Burgers come only from Creekstone and Ratchford Farms, serving “premium Black Angus beef.” The menu states that they are grinding their beef daily; it also claims that they are flying in fresh seafood daily. The latter seems a little hard for me to swallow, but if it’s true, more power to them and I appreciate the effort. There’s a “garden burger” to appeal to the vegetarian patrons, there’s a sweet and tangy teriyaki burger (panko crusted and deep fried), again hinting towards their decidedly Asian attitude.
I suspect there weren’t many within the dining public surprised to discover that Bumpy’s Tex-Mex on Bowman had recently closed its doors for good. Mediocre food, uninspired takes on Americanized Mexican dishes, and somewhat pitiful location. I was, however, slightly surprised that, seemingly within only a few weeks, the space was housing another Mexican establishment. Didn’t they learn the first time around? Hadn’t they already attempted to squeeze that spot for every refried bean it’s worth? The Mexican monster had reared its ever-present head again, this time referring to itself as Fonda Mexican Cuisine. To be honest, I was about as enthusiastic about trying the new place as I am about getting a colonoscopy.
But curiosity got the better of me. It’s nearby, it definitely isn’t crowded (yet), and hey, I like Mexican food. So last weekend, I took my seat in the polished and comfortable restaurant.
And I’m pleased I did…I’m sort of “fonda” the place now (See what I did there? Stay with me, folks).
You’ll find dishes such as pollo con mole, which uses authentic family recipes, the mole a conglomeration of “nineteen ingredients in a silky sauce.” Guisado de peurco finds pork shoulder diced and simmered in an oven-roasted tomatillo sauce. The “chef’s favorite” utilizes slow-roasted lamb, pulled from the bone and stewed in a chipotle broth.
I’d be incredibly nervous opening a Mediterranean restaurant in this town. The competition is stiff to say the least. What with local favorites such as Layla’s, Istanbul, Leo’s, and a host of other beloved establishments, you might wonder if there is really still room in this market for such cuisine. However, folks seem to seriously cherish their gyro meat and just about everyone in Pulaski County goes gaga for good hummus. I’m fairly confident we’ll continue to see the arrival of many more such restaurants around town as long as patrons continue to gobble the stuff up.
Little Rock’s latest addition to the flourishing Mediterranean market recently opened its doors in the Colonnade Shopping Center on Bowman Rd. Anatolia sprouted up rather quickly it seemed, but while they’re still getting their gears in motion, they’ve been seeing steady business already from passerby traffic noticing their roadside “Now Open” sign. Plus, it’s pretty difficult to pass by that sign (pictured above) featuring a jolly cartoon man carrying a Samurai-sized knife, preparing to demolish a large slab of roasting meat.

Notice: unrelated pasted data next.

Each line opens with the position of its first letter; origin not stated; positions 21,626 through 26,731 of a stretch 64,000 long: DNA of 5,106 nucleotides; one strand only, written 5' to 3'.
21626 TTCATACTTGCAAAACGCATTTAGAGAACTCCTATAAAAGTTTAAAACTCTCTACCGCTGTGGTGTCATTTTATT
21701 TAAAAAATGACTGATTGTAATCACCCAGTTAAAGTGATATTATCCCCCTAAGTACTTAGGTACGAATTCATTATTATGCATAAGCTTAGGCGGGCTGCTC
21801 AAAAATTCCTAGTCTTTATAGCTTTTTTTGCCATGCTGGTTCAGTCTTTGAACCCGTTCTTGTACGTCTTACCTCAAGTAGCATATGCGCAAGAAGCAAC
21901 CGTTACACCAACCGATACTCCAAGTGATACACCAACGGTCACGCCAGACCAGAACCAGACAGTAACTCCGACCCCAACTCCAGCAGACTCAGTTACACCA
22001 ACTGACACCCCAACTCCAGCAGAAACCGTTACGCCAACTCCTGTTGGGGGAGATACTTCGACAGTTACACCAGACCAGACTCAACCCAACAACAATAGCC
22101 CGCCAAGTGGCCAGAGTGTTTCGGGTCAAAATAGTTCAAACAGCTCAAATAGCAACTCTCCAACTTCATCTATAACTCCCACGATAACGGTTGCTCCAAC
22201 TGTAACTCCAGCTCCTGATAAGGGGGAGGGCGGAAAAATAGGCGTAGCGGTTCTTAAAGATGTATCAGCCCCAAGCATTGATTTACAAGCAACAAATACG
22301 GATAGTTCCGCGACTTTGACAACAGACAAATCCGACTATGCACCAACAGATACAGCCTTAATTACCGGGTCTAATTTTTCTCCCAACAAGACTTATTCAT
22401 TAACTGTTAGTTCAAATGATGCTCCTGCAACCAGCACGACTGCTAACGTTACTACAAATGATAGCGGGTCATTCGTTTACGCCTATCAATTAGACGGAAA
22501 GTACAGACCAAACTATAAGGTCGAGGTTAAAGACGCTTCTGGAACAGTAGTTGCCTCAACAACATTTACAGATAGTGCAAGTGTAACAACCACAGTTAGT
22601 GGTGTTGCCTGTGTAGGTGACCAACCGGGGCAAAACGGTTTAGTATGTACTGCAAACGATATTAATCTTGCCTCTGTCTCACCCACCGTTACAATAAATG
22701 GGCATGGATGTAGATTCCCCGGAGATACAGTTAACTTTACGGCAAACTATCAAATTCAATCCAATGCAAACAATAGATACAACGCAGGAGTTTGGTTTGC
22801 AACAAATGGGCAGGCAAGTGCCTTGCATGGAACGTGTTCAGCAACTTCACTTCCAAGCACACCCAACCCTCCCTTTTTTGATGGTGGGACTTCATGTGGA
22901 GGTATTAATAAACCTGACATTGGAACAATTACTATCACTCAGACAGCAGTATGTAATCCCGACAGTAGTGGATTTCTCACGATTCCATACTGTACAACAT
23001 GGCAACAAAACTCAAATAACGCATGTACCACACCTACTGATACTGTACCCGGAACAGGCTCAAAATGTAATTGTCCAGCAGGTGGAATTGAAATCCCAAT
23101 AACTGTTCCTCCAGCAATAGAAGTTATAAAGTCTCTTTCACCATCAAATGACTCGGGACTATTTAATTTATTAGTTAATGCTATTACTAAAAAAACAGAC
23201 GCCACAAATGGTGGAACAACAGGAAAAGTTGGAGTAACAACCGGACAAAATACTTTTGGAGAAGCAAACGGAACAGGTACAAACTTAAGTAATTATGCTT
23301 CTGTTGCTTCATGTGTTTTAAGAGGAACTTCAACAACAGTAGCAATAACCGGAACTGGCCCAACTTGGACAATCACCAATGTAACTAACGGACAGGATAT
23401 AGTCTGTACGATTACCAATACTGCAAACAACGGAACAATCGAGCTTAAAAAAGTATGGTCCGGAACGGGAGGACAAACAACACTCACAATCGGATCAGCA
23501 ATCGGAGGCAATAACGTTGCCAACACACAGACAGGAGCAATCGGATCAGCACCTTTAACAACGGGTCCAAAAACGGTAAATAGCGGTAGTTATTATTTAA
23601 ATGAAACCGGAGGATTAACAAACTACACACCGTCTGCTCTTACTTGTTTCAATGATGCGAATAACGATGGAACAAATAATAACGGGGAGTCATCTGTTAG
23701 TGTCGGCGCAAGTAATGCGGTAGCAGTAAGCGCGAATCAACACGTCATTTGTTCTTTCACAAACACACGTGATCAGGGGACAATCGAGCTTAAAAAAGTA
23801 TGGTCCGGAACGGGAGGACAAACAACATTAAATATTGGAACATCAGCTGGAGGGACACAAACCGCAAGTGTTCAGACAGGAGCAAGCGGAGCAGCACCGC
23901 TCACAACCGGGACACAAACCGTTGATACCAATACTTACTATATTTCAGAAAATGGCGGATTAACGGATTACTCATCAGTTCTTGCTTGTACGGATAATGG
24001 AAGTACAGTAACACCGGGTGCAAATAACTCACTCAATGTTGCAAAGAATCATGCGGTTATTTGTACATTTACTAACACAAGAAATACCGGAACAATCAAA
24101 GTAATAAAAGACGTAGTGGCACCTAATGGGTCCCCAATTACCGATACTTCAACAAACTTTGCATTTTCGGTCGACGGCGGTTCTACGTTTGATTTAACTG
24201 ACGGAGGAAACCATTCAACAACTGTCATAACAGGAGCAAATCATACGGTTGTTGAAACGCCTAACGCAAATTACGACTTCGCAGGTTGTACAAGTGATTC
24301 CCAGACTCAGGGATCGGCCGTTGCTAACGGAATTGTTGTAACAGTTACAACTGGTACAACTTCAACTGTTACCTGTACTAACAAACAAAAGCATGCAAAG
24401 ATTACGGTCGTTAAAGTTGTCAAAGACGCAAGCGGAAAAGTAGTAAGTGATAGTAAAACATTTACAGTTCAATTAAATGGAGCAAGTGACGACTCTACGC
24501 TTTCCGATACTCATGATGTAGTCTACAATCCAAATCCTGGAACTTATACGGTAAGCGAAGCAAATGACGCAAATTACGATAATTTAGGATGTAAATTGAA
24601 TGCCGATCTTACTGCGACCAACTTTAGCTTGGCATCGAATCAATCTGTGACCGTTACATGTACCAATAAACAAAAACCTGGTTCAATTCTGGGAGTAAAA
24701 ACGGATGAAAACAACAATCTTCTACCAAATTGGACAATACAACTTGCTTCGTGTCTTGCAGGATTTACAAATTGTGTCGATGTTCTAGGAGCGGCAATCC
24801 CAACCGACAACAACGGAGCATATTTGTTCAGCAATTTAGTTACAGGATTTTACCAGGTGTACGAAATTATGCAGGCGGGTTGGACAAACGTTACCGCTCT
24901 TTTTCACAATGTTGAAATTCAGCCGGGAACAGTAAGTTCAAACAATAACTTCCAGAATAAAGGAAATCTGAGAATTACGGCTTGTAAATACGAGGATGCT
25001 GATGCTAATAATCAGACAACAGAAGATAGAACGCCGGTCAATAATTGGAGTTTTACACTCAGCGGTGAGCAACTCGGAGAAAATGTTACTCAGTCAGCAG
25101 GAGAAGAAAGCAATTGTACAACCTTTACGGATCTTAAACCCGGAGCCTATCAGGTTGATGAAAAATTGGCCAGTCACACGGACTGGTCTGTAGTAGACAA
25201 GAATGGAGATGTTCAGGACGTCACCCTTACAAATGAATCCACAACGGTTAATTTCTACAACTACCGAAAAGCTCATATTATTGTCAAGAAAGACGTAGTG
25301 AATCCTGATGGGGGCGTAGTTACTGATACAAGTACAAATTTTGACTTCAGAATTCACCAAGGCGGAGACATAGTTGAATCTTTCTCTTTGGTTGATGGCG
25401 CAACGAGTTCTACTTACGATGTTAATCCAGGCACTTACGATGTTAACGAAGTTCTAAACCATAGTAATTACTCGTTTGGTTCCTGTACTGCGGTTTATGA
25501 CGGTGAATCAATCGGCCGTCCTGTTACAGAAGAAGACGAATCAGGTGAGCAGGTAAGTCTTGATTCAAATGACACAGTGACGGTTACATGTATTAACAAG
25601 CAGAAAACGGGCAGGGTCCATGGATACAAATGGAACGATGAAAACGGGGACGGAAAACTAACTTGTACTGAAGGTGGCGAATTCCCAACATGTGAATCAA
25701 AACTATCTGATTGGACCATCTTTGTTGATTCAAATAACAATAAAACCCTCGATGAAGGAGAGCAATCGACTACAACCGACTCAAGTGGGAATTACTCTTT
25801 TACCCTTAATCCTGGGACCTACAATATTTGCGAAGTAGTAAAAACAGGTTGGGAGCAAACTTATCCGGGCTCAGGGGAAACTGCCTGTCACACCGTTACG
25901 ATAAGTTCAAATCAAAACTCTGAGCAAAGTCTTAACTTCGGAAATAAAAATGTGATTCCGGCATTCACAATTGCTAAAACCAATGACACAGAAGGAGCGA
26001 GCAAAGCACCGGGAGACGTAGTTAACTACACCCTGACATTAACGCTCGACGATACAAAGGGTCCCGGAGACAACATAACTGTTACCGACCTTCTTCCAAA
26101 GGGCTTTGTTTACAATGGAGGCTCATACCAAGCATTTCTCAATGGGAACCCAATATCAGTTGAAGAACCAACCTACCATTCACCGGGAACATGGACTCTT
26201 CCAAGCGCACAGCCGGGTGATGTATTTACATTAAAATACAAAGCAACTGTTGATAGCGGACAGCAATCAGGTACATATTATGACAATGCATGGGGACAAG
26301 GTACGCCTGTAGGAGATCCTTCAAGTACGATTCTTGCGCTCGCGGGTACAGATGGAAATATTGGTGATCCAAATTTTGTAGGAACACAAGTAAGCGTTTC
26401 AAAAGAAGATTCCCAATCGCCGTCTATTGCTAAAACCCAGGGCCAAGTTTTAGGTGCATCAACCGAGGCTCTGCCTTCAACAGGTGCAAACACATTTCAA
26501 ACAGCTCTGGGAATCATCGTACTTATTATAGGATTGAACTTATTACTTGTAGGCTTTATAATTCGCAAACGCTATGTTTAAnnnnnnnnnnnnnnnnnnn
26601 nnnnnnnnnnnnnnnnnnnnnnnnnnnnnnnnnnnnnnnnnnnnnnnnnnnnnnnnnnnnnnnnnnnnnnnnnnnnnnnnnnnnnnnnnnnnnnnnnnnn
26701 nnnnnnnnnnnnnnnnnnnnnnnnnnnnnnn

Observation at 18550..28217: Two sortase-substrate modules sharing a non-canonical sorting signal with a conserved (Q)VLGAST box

I stopped by this weekend past to get a sample of the menu and to see what they offered to this corner of West Little Rock. Walking in and looking around, the place is peaceful and simply decorated. A couple dozen tables, a few pictures hang on the walls featuring far off exotic locations. There’s a walk up counter for those interested in picking up their food to go, or you may simply seat yourself and get table service.
The two owners mentioned they were from Turkey, but they spent most of their time behind doors in the kitchen. The rest of the staff we interacted with were friendly and appeared grateful we had come to visit.
The menu will not likely surprise anyone familiar with such restaurants. Appetizers include hummus with pita bread, cacik (yogurt with cucumber and garlic), felafel, and stuffed grape leaves with tzatziki sauce. Though, we didn’t sample these on this initial visit, the “sigara boregi” caught our eye—fried phyllo flutes stuffed with feta and mozzarella cheeses. A lentil soup, tabouleh salad, and eggplant salad round out the first half of the menu.
A dozen or so entrees make up the remainder of the menu. Standards such as beef and chicken gyros are found here. Apparently, they haven’t started serving lamb as of yet, but our server assured us it would be on the menu at some point. Kebabs come in a number of flavors.
We had the mixed grill, a hodge-podge of many of the listed entrees, which comes portioned “for one” or “for two.”
Our beef gyro was flavorful but a little on the dry side. Of course, it’s always difficult to say just how long gyro meat has been resting on the skewer before it’s actually ordered and served, but perhaps this had been on the skewer a touch too long. Perhaps with a steady flow of orders leaving the kitchen, this will change. Our chicken gyro was fantastic however. Bits of crispy, translucent chicken skin clung to moist, tender white and dark meat. A real pleasure. Next came the “kofte kebap”—ground beef patties mixed with spiced and flame grilled. These had a nice texture, crunchy outside, soft interior, but they could have used a bit more spice. As they were, they came out a bit on the mild side, nothing we were overly ecstatic about. Two skewered kebabs were presented, one of diced marinated chicken, the other chunks of marinated beef. Here the beef fared better than that of the gyro. It was tender and moist, but a little on the small side. The chicken, likewise, was smallish but flavorful and enjoyable. A few slices of roasted tomato and zucchini sat alongside the proteins, and all rested comfortable on a bed of seasoned rice. The gratis pita and butter appeared to be of the store-bought variety, unlikely to have been made in house, but it was at least soft and light.